The winter of 2013–14 was one of the most severe in Hoosier history, and yet one in which photographer Peter Hamlin found immense inspiration.

“On Martin Luther King Jr. Day [January 20, 2014], I drove out to Lake Monroe before dawn and what unfolded was one of the most remarkable mornings I have witnessed,” he says. “A line of deep crimson on the horizon expanded into a brilliant dawn with every pastel shade possible reflecting and refracting off the clouds and the half-frozen lake. I rushed about ecstatically trying to capture that awe. It was this expansive emotional state and the singularity of the unfolding winter, which drove me back for some 40 early-morning photography sessions across the next three months.”

Hamlin’s favorite shooting spot was the causeway bridge over Lake Monroe on Ind. 446, a place with an ideal north-south orientation over a part of the lake that runs east-west. For a photographer, it meant, “The heavy clouds, traveling on prevailing westerlies, roll across the lake on a collision path with the rising sun.”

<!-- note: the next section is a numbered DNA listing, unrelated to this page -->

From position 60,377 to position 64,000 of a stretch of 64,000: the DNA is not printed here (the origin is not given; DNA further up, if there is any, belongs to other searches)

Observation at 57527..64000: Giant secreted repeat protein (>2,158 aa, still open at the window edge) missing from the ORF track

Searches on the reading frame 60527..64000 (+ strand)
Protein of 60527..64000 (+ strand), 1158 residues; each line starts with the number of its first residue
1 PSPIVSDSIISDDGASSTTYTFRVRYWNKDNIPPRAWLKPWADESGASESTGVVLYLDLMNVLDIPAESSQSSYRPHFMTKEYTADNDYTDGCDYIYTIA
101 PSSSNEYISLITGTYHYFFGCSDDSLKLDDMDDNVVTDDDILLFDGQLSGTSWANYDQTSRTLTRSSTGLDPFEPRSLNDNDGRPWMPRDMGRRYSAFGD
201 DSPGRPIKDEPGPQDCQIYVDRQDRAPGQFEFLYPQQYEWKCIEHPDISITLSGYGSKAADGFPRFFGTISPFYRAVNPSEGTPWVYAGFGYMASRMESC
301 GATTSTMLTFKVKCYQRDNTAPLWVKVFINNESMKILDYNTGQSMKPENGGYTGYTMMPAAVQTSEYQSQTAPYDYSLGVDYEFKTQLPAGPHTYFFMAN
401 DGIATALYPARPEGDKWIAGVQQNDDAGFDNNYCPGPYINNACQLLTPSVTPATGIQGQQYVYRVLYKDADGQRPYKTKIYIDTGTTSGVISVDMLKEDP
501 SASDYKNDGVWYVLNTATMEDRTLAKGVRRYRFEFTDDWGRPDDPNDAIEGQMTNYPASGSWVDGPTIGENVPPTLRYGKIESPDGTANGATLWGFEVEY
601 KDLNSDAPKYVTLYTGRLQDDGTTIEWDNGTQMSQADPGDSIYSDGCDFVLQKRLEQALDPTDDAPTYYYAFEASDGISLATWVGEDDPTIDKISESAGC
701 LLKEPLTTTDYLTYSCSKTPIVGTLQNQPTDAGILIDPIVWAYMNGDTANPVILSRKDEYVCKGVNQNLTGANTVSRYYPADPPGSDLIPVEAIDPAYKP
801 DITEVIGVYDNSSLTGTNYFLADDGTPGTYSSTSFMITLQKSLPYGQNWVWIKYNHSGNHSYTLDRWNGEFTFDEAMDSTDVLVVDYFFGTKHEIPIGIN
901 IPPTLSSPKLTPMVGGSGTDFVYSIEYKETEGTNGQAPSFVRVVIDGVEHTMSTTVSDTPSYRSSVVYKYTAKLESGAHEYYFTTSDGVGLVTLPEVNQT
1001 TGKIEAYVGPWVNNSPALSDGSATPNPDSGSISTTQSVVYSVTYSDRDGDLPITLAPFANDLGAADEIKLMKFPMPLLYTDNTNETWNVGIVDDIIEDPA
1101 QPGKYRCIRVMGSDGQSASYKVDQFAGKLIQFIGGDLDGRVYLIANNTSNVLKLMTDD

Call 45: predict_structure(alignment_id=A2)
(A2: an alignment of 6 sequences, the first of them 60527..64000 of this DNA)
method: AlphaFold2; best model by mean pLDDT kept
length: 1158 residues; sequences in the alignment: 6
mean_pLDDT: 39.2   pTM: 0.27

Many years working in northern Wisconsin helped Hamlin, 55, prepare for his early-morning treks to Lake Monroe and a low wind chill temperature on one day of minus 18°F. Most of his shots were taken with his Canon 6D, a camera with superlative low-light capabilities.

A Chicago-area native with a master’s degree in instructional technology, Hamlin earned his bachelor’s degree from Indiana University in 1984 and returned to Bloomington in 2012 when his wife, Cathy O’Bryan, accepted a position in University Information Technology Systems at IU.

Herein is a gallery of Hamlin’s favorite images from among the thousands he captured on Indiana’s largest inland lake — just 14 miles south of Bloomington.

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